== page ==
generations, to them that fear Him.
Lord Christ's Holy Name was added to the Ave by St.
Bernardine of Siena, and the petition to the Virgin to pray "for us
sinners now and at the hour of our death" was added by at least 1495,
appearing first in print in Girolamo Savonarola's "Esposizione sopra
l’Ave Maria." But even before the Ave came to its finalized modern
form, Gabriel's greeting to Mary was prayed, a practice formalized
first by St. Mechtilde.
St. Mechtilde was born to a noble family in Saxony, around the year
1241. Very sickly at birth and not expected to survive, she was rushed
to be baptized. The priest, though, reassured her family by telling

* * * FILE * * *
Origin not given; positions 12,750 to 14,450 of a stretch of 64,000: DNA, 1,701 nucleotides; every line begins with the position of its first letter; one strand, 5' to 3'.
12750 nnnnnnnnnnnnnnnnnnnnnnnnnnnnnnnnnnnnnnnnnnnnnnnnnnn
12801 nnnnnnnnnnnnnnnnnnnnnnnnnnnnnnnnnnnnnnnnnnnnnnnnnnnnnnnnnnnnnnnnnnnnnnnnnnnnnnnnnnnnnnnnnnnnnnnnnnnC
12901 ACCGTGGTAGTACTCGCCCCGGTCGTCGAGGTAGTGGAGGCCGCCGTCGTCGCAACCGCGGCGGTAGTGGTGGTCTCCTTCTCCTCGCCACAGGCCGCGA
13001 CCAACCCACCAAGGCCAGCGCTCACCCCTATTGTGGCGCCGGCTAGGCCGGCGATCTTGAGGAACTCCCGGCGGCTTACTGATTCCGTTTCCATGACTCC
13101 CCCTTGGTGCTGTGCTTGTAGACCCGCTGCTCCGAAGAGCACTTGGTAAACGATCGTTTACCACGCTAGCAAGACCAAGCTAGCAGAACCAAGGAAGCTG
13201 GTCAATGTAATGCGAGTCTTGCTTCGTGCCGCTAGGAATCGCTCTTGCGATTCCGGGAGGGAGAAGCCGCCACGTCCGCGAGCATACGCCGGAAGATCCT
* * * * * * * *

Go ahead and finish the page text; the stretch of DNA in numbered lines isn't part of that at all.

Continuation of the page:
them, "What do you fear? This child most certainly will not die, but
she will become a saintly religious in whom God will work many wonders,
and she will end her days in a good old age."
The priest's words proved prophetic, and Mechtilde followed her older
sister, Gertrude, into the Benedictine convent in Helfta. There, she
entrusted with the care of another Gertrude -- a five-year old girl who
would become known as St. Gertrude the Great. The young St. Gertrude
grew up to co-write a book -- Liber
Specialis Gratiae ("The Book of Special Grace") -- about
Mechtilde's life and the blessings with which God endowed her. The book
finished when St. Mechtilde became aware of it. While she was hearing
Mass a mysterious voice made one of the culprits known to her and at
the same time asked her this question: "What shall be her reward for
what she has written?"
Very much astonished St. Mechtilde asked her friend if she
had been in the habit of writing down what she told her. She, not
wanting to acknowledge it, made some excuse, telling the Saint to ask